Ninety AOF seniors took a field trip to Travelers’ corporate headquarters in downtown St. Paul on Nov. 2, continuing relationships with mentors and participating in simulations and informational sessions.

All 370 Academy of Finance students in grades 9-12 will be participating in the Wells Fargo corporate visit to Como Park High School on Nov. 15. Volunteers and mentors from Wells Fargo will lead the AOF students in small group discussions, conduct mock interviews, provide instruction on resume building, cover letters and job applications. There will also be actual case studies from Wells Fargo that students will work through, followed by the presentations of their solutions.

• 905 Como students cast votes in the state-wide “Students Vote” election for Governor sponsored by the Minnesota Secretary of State’s Office. AP Government and Politics students monitored and facilitated an election in which all Como students had the opportunity to practice voting procedure in our democracy. A precinct was set up in the Como Auditorium, complete with voting booths to add authenticity. (Photo left by Eric Erickson) Como’s results were reported to the state where they were tabulated along with other participating schools, creating interesting data for classroom analysis.

• Building on the student election experience at school, 30 Como students served as Ramsey County election judges in the Nov. 6 election. The non-partisan service to the community was an excellent opportunity to promote the democratic process and see first-hand how elections are conducted. Students received training before the election and then worked alongside experienced judges at precinct sites around the city.

• The annual Close Up trip to Washington D.C. is on the calendar for the first week of March, but the fundraising season is already here for the students from AP Government classes who are working to get there.

All community members who enjoy an occasional meal at Chipotle are invited and encouraged to dine-in or take-out from the Rosedale Chipotle on Mon., Nov. 19, 4-8pm. If customers tell the cashier they are supporting the Como Park Close Up Trip, 33% of the order price will go to support Como’s annual field trip to Washington D.C. and help students participate in the national Close Up program.

The students will be bagging groceries for customers at the Maplewood Cub Foods on Rice St. and County Road B from 10am to 8pm on Sat., Dec. 22. Donations from Cub customers help students defray the expense of the educational adventure. The new location in Maplewood this year is due to the limited opportunity at the Larpenteur Ave. store. Community members interested in financially supporting students in the Close Up Washington D.C. program can also contact the trip coordinator at eric.erickson@spps.org.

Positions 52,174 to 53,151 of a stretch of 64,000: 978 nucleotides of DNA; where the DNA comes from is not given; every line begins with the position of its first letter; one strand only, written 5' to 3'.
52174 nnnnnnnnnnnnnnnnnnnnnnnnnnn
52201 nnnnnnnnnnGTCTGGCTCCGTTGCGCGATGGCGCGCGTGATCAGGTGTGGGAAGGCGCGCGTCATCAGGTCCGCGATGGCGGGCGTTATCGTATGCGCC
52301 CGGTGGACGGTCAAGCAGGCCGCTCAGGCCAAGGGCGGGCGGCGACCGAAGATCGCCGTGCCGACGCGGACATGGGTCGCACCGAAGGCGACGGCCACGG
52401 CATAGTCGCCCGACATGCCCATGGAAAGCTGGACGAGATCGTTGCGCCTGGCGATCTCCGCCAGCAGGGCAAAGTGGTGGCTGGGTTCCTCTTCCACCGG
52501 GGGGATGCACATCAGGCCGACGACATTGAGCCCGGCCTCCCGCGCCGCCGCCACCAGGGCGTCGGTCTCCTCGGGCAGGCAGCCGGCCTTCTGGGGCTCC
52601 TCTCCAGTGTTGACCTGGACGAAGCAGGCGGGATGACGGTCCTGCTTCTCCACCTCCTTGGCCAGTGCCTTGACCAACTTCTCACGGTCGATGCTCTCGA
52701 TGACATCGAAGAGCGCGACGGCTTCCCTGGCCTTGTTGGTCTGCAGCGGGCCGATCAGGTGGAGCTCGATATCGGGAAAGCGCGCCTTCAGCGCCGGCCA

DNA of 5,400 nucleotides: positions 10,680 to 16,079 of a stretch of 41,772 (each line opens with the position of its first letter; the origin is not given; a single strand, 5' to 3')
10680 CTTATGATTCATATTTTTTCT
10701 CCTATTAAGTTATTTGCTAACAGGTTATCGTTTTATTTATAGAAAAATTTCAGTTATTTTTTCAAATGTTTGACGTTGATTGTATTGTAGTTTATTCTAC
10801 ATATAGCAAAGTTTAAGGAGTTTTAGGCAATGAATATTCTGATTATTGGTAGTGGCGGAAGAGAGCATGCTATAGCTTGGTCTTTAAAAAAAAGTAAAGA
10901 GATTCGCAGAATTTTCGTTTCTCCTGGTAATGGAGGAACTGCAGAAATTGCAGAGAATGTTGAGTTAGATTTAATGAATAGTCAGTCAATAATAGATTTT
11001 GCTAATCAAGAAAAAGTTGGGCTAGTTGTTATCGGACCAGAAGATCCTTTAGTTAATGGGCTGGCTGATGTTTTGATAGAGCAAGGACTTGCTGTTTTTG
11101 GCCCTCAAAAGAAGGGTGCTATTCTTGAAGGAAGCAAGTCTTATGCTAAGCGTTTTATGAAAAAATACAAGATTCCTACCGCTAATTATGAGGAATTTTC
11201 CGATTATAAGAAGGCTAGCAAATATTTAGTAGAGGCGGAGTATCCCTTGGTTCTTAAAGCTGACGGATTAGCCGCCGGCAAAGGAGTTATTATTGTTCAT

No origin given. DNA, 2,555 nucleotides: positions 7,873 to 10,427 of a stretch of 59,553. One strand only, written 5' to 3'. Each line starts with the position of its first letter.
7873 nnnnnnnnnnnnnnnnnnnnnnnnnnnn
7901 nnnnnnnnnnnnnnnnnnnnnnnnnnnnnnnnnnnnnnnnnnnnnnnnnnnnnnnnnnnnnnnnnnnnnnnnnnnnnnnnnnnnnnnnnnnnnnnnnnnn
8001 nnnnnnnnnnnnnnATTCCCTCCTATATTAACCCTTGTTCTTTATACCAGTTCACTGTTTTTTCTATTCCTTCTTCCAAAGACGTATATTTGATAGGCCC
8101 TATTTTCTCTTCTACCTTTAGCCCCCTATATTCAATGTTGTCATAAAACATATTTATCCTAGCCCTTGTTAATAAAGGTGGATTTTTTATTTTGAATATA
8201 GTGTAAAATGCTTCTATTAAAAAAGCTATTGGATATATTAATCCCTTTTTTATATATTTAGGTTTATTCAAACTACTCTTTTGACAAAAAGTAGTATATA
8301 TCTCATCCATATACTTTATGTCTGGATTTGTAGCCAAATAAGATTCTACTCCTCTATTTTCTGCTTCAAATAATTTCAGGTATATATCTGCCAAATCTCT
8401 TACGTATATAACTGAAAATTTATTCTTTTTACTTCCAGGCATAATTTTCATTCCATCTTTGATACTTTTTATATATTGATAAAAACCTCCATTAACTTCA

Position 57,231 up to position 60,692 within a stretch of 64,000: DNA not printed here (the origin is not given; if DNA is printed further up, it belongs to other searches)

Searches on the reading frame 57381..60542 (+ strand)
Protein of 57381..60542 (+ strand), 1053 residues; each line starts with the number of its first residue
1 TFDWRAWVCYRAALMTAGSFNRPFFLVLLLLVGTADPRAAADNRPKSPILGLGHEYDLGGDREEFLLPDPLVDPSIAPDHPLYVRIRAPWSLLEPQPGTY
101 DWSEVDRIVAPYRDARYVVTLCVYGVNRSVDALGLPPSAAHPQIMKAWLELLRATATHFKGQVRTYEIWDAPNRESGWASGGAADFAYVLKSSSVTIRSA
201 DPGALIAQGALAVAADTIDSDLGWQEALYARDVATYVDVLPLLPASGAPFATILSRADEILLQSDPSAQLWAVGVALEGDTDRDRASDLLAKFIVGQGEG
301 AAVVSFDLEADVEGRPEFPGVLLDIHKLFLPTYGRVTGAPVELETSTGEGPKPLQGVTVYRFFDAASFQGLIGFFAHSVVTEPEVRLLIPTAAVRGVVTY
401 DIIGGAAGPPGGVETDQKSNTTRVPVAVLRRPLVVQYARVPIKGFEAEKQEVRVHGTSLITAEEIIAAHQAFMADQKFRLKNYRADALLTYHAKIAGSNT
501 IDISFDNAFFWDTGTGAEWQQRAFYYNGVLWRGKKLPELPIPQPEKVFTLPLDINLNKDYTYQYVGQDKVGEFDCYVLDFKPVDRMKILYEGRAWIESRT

• Culinary Arts students that have gone above and beyond coursework to join the Como Culinary Club were selected to be part of an event at the W Hotel in downtown Minneapolis on Sun., Nove. 11. Como is one of nine schools in the state to be chosen for the “Stars of the Future” fundraiser.

Stars of the Future pairs local chefs with high school students to create a “small plate” for the event at the hotel. Como’s participants were mentored by chefs from the St. Paul RiverCentre’s MHC Culinary Group. They worked together to prepare a chicken steam bun. Event proceeds will go toward providing support for high school students interested in the Culinary industry.

• Como Park High School’s AP / CIS Night (Advanced Placement / College in the Schools) is Thur., Nov. 29, 6:30-7:45pm. AP / CIS Night is an opportunity for prospective students and their families to learn more about Como’s accelerated, advanced placement, and college course offerings from staff, parents, and a student panel. Middle school students and families interested in learning more about Como’s programming, curriculum, and opportunities will be able to visit with current AP and CIS students and teachers and ask questions about their experiences. The event will take place in the school library, and refreshments will be provided. No reservation is required, but any questions can be directed to Como’s AP Coordinator Teng Lo (teng.lo@spps.org) or Como Principal Stacy Theien-Collins (stacy.theien-collins@spps.org).

• Como’s Theatre and Music Department featuring the Chamber Singers and Concert Choir is presenting the annual fall musical in the Como Auditorium on Thur. and Fri., Nov. 8-9, at 7pm both nights. This year’s show is “The Tempest,” adapted from Shakespeare by Nick Perrin and Ruth Kenward. Tickets are $7 for adults, $5 for students and senior citizens, and can be purchased at the door.

• Como BEASTbot Robotics had a great showing at the Roseville MRI Robotics Invitational with their competition robot named Sketch-E. They scored hundreds of points and competed strongly against some of the best robots in the state, barely missing the finals. The whole team has high hopes for a strong year when the new build season and competition officially fires up in January. In the meantime, team members meet on Thursdays after school for technical training, research, and marketing ideas. The team’s website is beastbot2855.com.